Yup. For most of us they are the fundamental foundation of what we call "principals". They are also what we tend to describe as "street smarts", "The Zone", or in science we call them "postulates". Jefferson called them truths to be held self evident. Euclid held that parallel lines never intersect and served the world quite well for several hundred years. However, we should always question our beliefs, if only to greater understand exactly what they are. And in a lead up to war we should assuredly question our beliefs. Questioning beliefs however amongst those selling them is rarely encouraged.

Furthermore, beliefs tend to be ours alone, and we should suffer the consequences alone. When involving in governance, we should not deal in belief, but in demonstrable, defendable, arguments. It's called "making your case" and this paricular administration has shown a particular tendency to not wanting to have to "make their case", in court or in public. Our faith can lead us to seek to make cases for their conclusions, but they should not BE the basis of our arguments. And in choosing leaders, it is a real mistake to choose them based upon "shared beliefs". For predominately what you will probably share is your own short comings. Picking folks who share your arguments is probably a better guide, for you AND them.

Adam P. Short said...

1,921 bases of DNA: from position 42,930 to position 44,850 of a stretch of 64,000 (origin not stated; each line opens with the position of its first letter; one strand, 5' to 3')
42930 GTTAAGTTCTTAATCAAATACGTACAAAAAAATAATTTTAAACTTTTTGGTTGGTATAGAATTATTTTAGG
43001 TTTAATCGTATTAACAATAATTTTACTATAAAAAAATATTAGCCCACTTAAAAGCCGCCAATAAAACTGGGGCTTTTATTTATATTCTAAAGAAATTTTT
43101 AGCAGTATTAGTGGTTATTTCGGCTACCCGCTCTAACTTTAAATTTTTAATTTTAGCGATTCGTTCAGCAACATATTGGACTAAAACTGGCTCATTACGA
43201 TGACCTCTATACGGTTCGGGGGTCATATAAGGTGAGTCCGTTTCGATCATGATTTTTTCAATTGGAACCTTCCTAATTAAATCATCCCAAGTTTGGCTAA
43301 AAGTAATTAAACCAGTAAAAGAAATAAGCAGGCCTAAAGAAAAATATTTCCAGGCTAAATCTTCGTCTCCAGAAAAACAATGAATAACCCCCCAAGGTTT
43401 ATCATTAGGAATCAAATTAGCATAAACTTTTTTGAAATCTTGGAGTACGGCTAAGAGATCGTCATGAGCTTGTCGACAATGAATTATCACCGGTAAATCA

OK, well, this is interesting. I think now I can slice this a little finer than you have.

"Belief," that is, coalesced opinion, is not the same thing as intuitive knowledge, i.e. "street smarts" or "The Zone." The two are distinct. Also separate are the postulates that we accept as a basis for theoretical investigation. These are three distinct phenomena that we should not conflate.

Euclid's definition of parallel lines is still useful as a postulate, despite having been superseded in certain areas of investigation. Ditto Newton's principles, the ideal gas law, etc. When a postulate becomes a belief, that is, something that is assumed to be true rather than something that is simply assumed, it becomes a hindrance to understanding.

Though intuitive knowledge (and the "organs" of perception used to detect it) has been studied in great detail for many centuries, particularly in some of the countries which we are now gleefully destroying, it is only very recently in the West that this idea has become respectable. The idea was one that pursuers of "Artificial Intelligence" ran up against, and found occasion to write extensively about.

Western philosophers call intuitive knowledge "qualia," though humorously, their efforts to hammer the idea of intuitive knowledge into the existing framework of their beliefs about how the universe is perceived has rendered most of their expositions on the subject largely incoherent.

Certain highly respected thinkers of the East have explained the phenomenon much more clearly. One of them, an Aghan who died in 1996, even did so in English. His name was Idries Shah, for anyone who is interested in what he had to say about this and many other subjects.